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Coffee and Environment

 Very little crops receive so much attention in respect to its relation with the environment as does coffee. Coffee is produced in tropical and subtropical areas, and is considered a "North" - "South" product. From the point of view of its consumption and production, is associated with frequent consumption occasions and with social interaction, which makes it a product that generates interest and a motive of conversation in many areas.

It is because of these reasons that the effect of the production of coffee on the biodiversity is a topic that in the last decade has received an enormous attention from the scientific community (hundreds of scientific articles on the subject have been produced), from the point of view of the conservation (it is a mandatory subject at international symposiums) and from the point of view of the environmental footprint that is generated by its industry (including the production, processing and distribution processes) at global level.

It could thus be said that the members of the industry linked to coffee production are leading changes in the search of systems of agricultural production that are environmentally sustainable and friendly with biodiversity. Because the consumers and NGOs are continuously demanding improvement, higher standards of environmental sustainability in the ambit of the production have developed compared to other crops. Thus coffee is one of the products were there are more efforts to adapt its production technologies to reduce its environmental impact. On the other hand, the activities of the coffee industry related with its processing, roasting and distribution have also started to evaluate its own impact in the environment.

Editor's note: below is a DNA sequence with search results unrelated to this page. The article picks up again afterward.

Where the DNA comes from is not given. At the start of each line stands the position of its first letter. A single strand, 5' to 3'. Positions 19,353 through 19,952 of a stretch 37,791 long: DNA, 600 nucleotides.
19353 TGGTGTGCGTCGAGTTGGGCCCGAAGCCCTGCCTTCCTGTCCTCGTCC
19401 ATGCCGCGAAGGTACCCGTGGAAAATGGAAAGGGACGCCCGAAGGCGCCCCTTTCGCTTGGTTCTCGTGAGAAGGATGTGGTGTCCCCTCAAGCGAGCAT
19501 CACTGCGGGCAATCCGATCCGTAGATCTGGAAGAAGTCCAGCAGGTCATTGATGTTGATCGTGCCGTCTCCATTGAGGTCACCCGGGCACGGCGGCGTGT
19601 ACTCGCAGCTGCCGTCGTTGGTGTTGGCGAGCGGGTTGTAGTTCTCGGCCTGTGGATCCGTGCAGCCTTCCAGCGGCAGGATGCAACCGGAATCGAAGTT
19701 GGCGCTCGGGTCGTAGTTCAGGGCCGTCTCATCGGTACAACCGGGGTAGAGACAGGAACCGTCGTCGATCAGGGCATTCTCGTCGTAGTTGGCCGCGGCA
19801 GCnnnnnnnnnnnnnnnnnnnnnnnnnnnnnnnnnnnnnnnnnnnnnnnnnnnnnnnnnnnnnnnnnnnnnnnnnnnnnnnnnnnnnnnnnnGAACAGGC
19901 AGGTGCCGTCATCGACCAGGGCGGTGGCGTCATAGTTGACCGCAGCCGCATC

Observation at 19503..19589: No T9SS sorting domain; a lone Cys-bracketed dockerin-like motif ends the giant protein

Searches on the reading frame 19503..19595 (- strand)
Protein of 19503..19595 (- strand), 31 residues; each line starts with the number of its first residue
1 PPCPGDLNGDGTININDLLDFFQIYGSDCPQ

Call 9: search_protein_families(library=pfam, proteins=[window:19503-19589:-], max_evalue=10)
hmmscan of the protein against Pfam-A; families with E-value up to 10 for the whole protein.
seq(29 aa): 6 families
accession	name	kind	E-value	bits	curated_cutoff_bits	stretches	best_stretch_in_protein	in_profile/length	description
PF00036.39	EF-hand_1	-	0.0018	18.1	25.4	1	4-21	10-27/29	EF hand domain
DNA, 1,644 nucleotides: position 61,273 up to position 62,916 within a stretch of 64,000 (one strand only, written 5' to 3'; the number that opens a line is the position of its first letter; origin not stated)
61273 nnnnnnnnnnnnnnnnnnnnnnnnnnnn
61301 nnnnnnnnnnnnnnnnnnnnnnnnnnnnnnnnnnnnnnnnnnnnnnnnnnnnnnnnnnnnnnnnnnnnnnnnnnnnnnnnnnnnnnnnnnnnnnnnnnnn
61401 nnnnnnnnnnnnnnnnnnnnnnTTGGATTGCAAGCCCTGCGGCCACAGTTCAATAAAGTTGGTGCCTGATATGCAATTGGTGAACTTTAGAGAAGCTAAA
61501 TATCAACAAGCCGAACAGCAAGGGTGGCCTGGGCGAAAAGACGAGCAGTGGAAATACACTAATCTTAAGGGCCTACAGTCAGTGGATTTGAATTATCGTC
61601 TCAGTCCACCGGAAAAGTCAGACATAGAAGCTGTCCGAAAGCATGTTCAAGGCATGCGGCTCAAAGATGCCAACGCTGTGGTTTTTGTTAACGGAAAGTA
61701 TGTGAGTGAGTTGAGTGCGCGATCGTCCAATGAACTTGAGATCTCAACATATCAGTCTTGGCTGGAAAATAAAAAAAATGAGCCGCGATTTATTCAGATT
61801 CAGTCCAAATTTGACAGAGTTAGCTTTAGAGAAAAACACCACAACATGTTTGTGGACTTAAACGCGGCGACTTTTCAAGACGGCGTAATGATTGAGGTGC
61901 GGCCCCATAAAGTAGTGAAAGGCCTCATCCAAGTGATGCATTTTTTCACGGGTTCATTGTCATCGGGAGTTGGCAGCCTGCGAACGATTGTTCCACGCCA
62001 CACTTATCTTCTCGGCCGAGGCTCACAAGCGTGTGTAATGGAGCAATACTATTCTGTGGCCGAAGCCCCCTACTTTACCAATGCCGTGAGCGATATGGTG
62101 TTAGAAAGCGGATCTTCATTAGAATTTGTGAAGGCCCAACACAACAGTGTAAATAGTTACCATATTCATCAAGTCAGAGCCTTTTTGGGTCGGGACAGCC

It is convenient to highlight that to do valid analysis about the problematic of coffee production and its impact in the environment it is necessary to take into account the great diversity of countries producing coffee and of the different regions within those countries. The environmental challenges and effects of producing coffee in the North of Brazil, in the South of Mexico, in Ivory Coast or in Vietnam are very different; this is why it is very difficult to do generalizations. In these areas, the quality of the soils could be very variable, as well as the availability of water for the plantations. This is how in Vietnam, for example, it is necessary to apply fertilizers to the coffee plantations in a much higher proportion than in other countries were coffee is sowed in soils of volcanic origin. Also, in the zones of the North of Brazil it is frequent to observe how, given the reduced availability of water, producers have to extract it from the subsoil to water their plantations, which evidently contrasts with the very high levels of precipitation observed in the regions producing coffee in the tropical Andes.

Another important element associated with the environmental supply is the average solar radiation in different places, sometimes measured as direct sun exposure during the year. Regions with a higher number of sunny days during the year could require, for some species of Arabica coffee, the need of a cultivation system under the protecting shadow of other vegetal species, whilst those with a high number of days during the year of cloud protection are generally more humid, and additional shadow would increment the humidity indexes. To the extent that the indexes of relative humidity are clearly correlated with the presence of fungi and other type of diseases, the decisions on what type of system of production are frequently determined by these types of analysis. This is why the particular ecosystems of certain zones and regions generate incentives or impose limitations for the production of coffee at full solar exposure or of shade grown coffee using other species. This is why it is difficult to do generalizations on the economic viability of imposing production systems in different regions according to different standards.

The subject of coffee and its impact in the conservation of the soils is also an important element to be considered in coffee plantations. In the zones of the world were they produce high mountain coffee, in heights that could reach up to 2000 meters over sea level, the crop is usually cultivated in slopes that could be very inclined and very vulnerable to erosion. The capacity of maintaining the soils with appropriate cultivation techniques becomes in one of those essential conditions to assure the sustainability of the cultivation and the productive environment.